for quality writing

Ken Borland



New captain misses out but SA women producing more depth 0

Posted on July 15, 2016 by Ken

 

Newly-appointed South African women’s cricket captain Dane’ van Niekerk will miss her team’s first engagement since her appointment as she and three other leading players will not be making the trip to Ireland for a four-match ODI and two-match T20 series in Dublin from 1-11 August.

All-rounder Van Niekerk, fast bowler Shabnim Ismail and batters Marizanne Kapp and Lizelle Lee are the current stars of the South African team and have, deservedly, won contracts to play the England Super League T20 competition.

This is a great opportunity for the country’s top women’s players, who are way behind the men and their own counterparts from places like England, Australia and New Zealand when it comes to being able to make a decent living out of cricket, and, given that the Irish invited the Proteas after they had already been given No Objection Certificates and signed contracts with the Super League, Cricket South Africa have wisely decided to allow them to honour their commitments in England.

The absence of the four stars will also, however, boost CSA’s efforts aimed at producing more depth in the women’s national team.

“We see this as a good opportunity to give our young, up-and-coming players some vital international experience,” coach Hilton Moreeng said. “This will help us with the depth of the side and it will be a good test to see what they have to offer, especially after campaigning for a place in the side for so long. All of them have represented South Africa before and will value the opportunity to play more cricket against a good Ireland side on foreign soil.”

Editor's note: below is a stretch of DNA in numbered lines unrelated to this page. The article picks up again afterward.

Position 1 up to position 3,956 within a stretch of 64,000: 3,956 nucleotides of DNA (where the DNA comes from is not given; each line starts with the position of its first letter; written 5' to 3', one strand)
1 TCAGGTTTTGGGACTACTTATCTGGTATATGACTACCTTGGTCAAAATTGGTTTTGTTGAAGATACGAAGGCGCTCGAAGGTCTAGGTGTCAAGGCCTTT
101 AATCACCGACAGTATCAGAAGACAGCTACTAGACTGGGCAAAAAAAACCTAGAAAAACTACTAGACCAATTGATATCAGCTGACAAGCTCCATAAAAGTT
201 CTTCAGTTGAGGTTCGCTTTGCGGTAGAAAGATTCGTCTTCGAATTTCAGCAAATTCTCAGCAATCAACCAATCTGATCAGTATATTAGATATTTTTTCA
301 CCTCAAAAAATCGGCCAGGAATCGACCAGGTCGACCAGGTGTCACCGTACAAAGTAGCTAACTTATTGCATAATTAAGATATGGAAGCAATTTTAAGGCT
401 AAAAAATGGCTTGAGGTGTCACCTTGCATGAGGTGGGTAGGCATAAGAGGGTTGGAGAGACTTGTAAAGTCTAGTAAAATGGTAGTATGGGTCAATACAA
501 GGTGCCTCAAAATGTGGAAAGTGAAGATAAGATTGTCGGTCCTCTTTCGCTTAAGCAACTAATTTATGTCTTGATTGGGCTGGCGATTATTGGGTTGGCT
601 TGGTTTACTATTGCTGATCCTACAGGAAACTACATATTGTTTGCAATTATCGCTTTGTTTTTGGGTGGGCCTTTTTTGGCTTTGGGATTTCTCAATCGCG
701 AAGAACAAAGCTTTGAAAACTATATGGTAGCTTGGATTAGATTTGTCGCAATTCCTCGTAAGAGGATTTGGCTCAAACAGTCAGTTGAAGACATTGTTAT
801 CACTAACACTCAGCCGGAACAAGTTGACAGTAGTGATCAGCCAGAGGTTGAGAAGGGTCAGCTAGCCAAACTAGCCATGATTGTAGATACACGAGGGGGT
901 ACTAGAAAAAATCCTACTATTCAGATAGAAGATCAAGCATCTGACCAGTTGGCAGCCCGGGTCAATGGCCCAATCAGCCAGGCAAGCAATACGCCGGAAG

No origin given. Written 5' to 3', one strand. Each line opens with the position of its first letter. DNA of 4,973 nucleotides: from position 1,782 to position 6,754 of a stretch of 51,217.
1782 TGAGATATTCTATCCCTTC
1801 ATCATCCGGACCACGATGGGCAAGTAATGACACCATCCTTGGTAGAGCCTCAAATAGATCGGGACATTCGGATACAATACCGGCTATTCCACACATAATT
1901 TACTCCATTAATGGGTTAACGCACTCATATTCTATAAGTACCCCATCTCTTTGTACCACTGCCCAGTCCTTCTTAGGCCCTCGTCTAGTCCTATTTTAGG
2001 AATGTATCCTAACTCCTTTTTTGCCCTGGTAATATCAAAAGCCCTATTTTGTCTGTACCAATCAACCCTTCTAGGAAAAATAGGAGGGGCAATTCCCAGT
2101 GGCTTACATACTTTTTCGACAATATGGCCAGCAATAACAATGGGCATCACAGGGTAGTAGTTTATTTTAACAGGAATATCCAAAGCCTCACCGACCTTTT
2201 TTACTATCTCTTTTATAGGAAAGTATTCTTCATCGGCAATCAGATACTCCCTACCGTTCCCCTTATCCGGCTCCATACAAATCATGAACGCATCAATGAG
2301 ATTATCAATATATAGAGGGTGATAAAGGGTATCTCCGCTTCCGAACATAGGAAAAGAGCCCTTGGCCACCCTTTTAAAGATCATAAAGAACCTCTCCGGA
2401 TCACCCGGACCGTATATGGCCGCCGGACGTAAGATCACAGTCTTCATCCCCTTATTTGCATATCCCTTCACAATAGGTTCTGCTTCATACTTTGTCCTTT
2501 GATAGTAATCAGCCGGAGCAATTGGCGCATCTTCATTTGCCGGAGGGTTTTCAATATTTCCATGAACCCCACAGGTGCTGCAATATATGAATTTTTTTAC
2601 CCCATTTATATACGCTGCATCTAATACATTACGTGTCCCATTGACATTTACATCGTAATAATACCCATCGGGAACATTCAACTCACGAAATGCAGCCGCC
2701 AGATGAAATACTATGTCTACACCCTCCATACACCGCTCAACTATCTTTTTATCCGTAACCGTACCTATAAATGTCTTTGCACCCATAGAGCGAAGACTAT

The South Africans will have a well-travelled replacement captain in Dinesha Devnarain, who leads the KZN side and is also a leading coach, one of only eight women in the country with a Level III certificate.

There is still plenty of top-class talent in the side with former captain Mignon du Preez, Trisha Chetty, Ayabonga Khaka, Marcia Letsoalo, Chloe Tryon, Moseline Daniels and Sune Luus all included in the touring party.

Medium-pacer Letsoalo said there is a hunger in the side to ensure they do not make the same mistakes as last season.